Pillars of Hercules at Ceuta

The Pillars of Hercules at Ceuta is a massive statue in the Spanish town of Ceuta, on the strait of Gibraltar.

Pillars of Hercules at Ceuta

The Pillars of Hercules at Ceuta is a statue in the Spanish town of Ceuta, a Spanish enclave in the extreme north of the African continent, on the strait of Gibraltar.

In ancient times, the strait of Gibraltar, which connects the Mediterranean Sea with the Atlantic Ocean, was known as The Pillars of Hercules. The Pillars of Hercules, also known as the Gates of Hercules, are a legendary geological feature associated with the ancient Mediterranean world. According to Greek mythology and ancient historical accounts, these pillars were said to mark the limits of the known world and represent a significant maritime boundary.

The statue of the Pillars of Hercules

The statue depicting The Pillars of Hercules at Ceuta consists of two huge bronze pillars, held apart by Hercules. The statue is the work of Ceuta artist Ginés Serrán Pagán. The statue is 7 meters high and each pillar weighs 4 tons. They are currently the largest classical Greek mythology bronze sculptures in the world.

Mythological geography

The Pillars of Hercules is a phrase that has been used since ancient times to describe the two promontories that flank the entrance to the Mediterranean Sea – the Rock of Gibraltar on the European side and Jebel Musa in Morocco on the African side. However, there is another location that is also associated with the Pillars of Hercules – the city of Ceuta in North Africa.

Neptune and the pillars of Hercules
Hercules with the Pillars of Hercules by Hans Sebald Beham (German, 1500–1550)

According to ancient Greek mythology, Hercules was tasked with completing twelve labors as punishment for killing his family. One of his labors was to fetch the golden apples from the garden of the Hesperides, which was located at the edge of the world. In order to reach the garden, he had to pass through the Strait of Gibraltar, which was guarded by two massive pillars which would later bear his name.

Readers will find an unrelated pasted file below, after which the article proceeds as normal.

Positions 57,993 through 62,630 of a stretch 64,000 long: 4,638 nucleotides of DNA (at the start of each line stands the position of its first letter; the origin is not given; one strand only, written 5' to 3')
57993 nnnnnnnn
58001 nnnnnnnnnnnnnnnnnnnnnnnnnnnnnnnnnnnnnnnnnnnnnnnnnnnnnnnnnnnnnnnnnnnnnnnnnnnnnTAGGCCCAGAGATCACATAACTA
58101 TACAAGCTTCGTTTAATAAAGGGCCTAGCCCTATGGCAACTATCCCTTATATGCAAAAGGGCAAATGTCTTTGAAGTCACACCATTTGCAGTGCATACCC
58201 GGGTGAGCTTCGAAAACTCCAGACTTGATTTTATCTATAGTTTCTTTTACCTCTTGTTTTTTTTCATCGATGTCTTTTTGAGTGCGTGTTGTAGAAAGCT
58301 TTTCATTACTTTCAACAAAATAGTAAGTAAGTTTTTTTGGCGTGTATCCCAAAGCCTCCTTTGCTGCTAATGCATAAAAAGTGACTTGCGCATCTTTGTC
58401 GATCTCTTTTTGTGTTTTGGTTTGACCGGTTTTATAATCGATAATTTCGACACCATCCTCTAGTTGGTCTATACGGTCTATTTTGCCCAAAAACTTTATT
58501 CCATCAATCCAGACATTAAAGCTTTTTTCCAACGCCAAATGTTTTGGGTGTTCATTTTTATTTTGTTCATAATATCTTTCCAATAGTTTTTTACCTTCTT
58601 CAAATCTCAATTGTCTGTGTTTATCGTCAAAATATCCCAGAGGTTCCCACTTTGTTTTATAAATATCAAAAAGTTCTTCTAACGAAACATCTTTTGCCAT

The pillars were said to have been created by the gods as a boundary between the known world and the unknown. They were also said to have been inscribed with the words “Non plus ultra” – Latin for “nothing further beyond” – to warn sailors not to venture beyond the pillars.

The Pillars of Hercules have been mentioned in various historical and literary works throughout antiquity. They were referenced by ancient Greek and Roman writers, including Herodotus, Plato, and Strabo, among others. The concept of the Pillars also influenced cartography, appearing on ancient maps and serving as a symbolic representation of the farthest boundaries of the known world.

The symbolism of the Pillars of Hercules endured beyond the ancient world and continues to resonate in contemporary culture. They are often depicted in art, literature, and heraldry, serving as a symbol of exploration, adventure, and the pursuit of knowledge. The Pillars have also been incorporated into the coat of arms of several countries and territories, such as Spain and modern Gibraltar.

Hercules was able to pass through the pillars and complete his task, thus proving his strength and earning his place among the gods. The story of the Pillars of Hercules became an important part of Greek mythology and was later adopted by the Romans.

In the centuries that followed, the Pillars of Hercules became a symbol of power and strength, and were often depicted in art and literature. They were also associated with the concept of the “end of the world” – the idea that there was nothing beyond the known world.

The Pillars of Hercules at Ceuta were known to the ancient Greeks and Romans, and were considered to be one of the two pillars that marked the entrance to the Mediterranean Sea. The other pillar was located on the Rock of Gibraltar, which is located just across the strait from Ceuta.

  • References

    image: Willem Basse – Neptune and the Pillars of hercules (1634)

    image: “Hercules with the Pillars of Hercules” by Hans Sebald Beham, German, 1500–1550 is marked with CC0 1.0. To view the terms, visit https://creativecommons.org/publicdomain/zero/1.0/?ref=openverse.

    image: “https://www.twin-loc.fr Strait of Gibraltar view from plane – Détroit de Gilbraltar vu d’avion – Estrecho de Gibraltar visto desde un avión – Meerenge von Gibraltar aus einem Flugzeug gesehen – Stretto di Gibilterra visto da un aereo – Photo Ima” by www.twin-loc.fr is licensed under CC BY 2.0. To view a copy of this license, visit https://creativecommons.org/licenses/by/2.0/?ref=openverse.

    image: “Estrecho, atardecer. Sunset, Strait of Gibraltar” by José Rambaud is licensed under CC BY 2.0. To view a copy of this license, visit https://creativecommons.org/licenses/by/2.0/?ref=openverse.

    image: “Strait of Gibraltar, Mediterranean Sea” by Paul Quast is licensed under CC BY 2.0. To view a copy of this license, visit https://creativecommons.org/licenses/by/2.0/?ref=openverse.

     
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